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Ana S., Aliyah S. (English), Nathalie C. (Hebrew), Raed (driver and translator)

MAIN POINTS: The Israeli settlements and the settlers are an ongoing problem for the Palestinians. Caravans for new settlers are appearing in many places. Settlers trying to set fire to Palestinian farm equipment, or causing death on the narrow roads are all occurrences that are not addressed by the Israeli authority. Unauthorized Palestinian buildings are quickly demolished. Medical services are too few to answer the needs of the villagers.

TALFIT:  We spoke with Y., the secretary of the village, and with M., an activist in the village.

On the map it seemed that Talfit was a very small village. Actually there are about 4,000 people living there. The villagers feel that they are living surrounded by settlements, as are the villages Qariyut, Jalud and Qusrah. A year ago the settlers of Eli closed off a dirt road leading to the lands belonging to farmers of Talfit. So the farmers have to travel a long way around.

The Friday before our visit, the Muslim Sabbath, a guard in Talfit saw two young men settlers in a field outside the village. He saw that they were trying to set fire to two tractors that were standing at the side of a field. He called more people from the village who came immediately. The Palestinian police were notified and also came quickly. The settlers saw they were surrounded by the villagers and became frightened. Their excuse was that they were just taking a walk in the fields, and that they had not done anything. The villagers had taken the settlers’ weapons from them, but the Palestinian police returned their weapons to them, and escorted them off Talfit’s land.

The farmers of Talfit need permits from the DCO in order to work their fields and olive groves. They have to request the permits at least two weeks in advance in order to get them. But there is one farmer who has 50 dunams of land; he goes to his land whenever he wants because everyone knows him, and no one bothers him. The unemployment in the village is not too bad; they are farmers or get permits to work in Israel. But, as in all the villages we have visited, most of the young people go on to study for University degrees, but then have no work in their professions. No, they said, the villagers do not work in the settlements.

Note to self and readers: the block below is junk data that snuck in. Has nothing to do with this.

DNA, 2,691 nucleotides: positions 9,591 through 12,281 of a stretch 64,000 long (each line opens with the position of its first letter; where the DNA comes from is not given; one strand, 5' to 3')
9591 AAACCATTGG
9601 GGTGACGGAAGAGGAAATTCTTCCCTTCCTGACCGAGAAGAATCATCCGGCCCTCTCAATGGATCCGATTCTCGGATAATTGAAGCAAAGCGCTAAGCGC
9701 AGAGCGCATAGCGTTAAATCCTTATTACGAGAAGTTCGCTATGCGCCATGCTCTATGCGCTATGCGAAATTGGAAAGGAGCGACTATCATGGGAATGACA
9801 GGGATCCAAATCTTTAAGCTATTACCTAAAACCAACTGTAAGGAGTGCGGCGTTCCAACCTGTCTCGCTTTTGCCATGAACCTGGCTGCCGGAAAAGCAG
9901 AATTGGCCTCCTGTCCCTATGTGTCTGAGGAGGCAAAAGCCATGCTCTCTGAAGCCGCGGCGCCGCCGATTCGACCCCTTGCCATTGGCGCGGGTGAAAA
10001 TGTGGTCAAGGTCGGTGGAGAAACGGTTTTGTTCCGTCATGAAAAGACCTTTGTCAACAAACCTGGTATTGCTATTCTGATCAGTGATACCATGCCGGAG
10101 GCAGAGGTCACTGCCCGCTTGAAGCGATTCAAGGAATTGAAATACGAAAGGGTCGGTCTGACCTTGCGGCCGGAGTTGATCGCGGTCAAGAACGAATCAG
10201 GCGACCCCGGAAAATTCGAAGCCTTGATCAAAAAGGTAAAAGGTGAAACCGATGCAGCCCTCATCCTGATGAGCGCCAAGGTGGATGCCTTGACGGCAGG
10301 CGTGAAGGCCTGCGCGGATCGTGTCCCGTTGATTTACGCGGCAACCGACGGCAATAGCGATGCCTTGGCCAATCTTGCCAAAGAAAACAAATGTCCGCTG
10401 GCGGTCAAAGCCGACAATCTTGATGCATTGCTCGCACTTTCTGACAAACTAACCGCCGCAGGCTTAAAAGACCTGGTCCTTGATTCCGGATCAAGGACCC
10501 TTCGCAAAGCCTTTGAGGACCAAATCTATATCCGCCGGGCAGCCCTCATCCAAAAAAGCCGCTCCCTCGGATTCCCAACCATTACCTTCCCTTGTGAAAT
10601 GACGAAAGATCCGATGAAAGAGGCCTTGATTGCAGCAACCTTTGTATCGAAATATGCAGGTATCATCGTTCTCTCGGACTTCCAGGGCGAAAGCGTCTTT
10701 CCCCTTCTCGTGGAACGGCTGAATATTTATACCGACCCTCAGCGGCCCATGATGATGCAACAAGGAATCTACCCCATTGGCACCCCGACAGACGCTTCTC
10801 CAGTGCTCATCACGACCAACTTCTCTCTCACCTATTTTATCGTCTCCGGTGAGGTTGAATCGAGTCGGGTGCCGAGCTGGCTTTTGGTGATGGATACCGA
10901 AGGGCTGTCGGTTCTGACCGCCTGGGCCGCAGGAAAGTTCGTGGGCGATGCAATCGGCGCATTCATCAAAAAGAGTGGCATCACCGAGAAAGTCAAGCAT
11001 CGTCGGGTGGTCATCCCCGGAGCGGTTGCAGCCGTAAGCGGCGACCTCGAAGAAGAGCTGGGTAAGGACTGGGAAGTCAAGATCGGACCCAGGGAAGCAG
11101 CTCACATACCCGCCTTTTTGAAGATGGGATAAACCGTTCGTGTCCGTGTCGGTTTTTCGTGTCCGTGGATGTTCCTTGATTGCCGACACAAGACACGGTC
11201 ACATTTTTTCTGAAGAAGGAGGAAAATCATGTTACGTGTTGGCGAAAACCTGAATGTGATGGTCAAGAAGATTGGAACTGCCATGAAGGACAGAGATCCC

We asked about the status of girls and women, and their freedom of movement. Except for a few very conservative families, most of the girls and women have relative freedom of movement. They can meet and sit together and even have coffee together in public, at a restaurant if they wish. The school system is segregated in the village from Kindergarten, boys and girls learn separately. Many girls go on to study at a University. Whether the women, before or after marriage, have freedom of movement depends on the culture within the family. The last twenty years have seen a change towards greater freedom and a more liberal attitude. Raed said that this was very similar to the culture in Kfar Kassem. As a driver, he noted that when taking young people in a bus for a day’s outing, for instance, the driver is never the only adult on the bus; there are always other adults with him.

The situation with water is OK for the last two years. Most of the houses have wells and also reservoirs for water under the house. But there isn’t as much water for agriculture as is really needed. During the winter they get water from the Palestinian Authority, and save the wells for the summer.

Their one big problem is that there is no health clinic and no regular doctor for the village. The people have to go to other villages for medical services.

When asked about a possible solution to the Israeli-Palestinian conflict, M. responded quickly that there is no solution. The Israelis took our land, so there will not be peace. All the politicians talk nonsense; even the Palestinian leaders are not concerned with the Palestinians! The situation is not good! M. was very definite in his answer; Y. was silent. The Israelis, M. told us, put caravans on land belonging to Beita. The villagers objected and the caravans were moved to Jalud’s land – 7 or 8 caravans on 150-200 dunams.  On Duma’s land one caravan was placed with a settler who has a herd of 50-60 sheep. In a number of places caravans are being placed for settlers. M.’s uncle was riding his donkey on the side of a road. A settler car ran into him killing the uncle and the donkey. A complaint was filed with the Civil Administrationinfo-icon, but nothing has come of it. M.’s last story was about five Palestinian families from East Jerusalem who built their houses in Khirbet al Burajin. The army came and demolished the houses.

M. went with us in the car to show us the hilltop with the new caravans on Jalud land.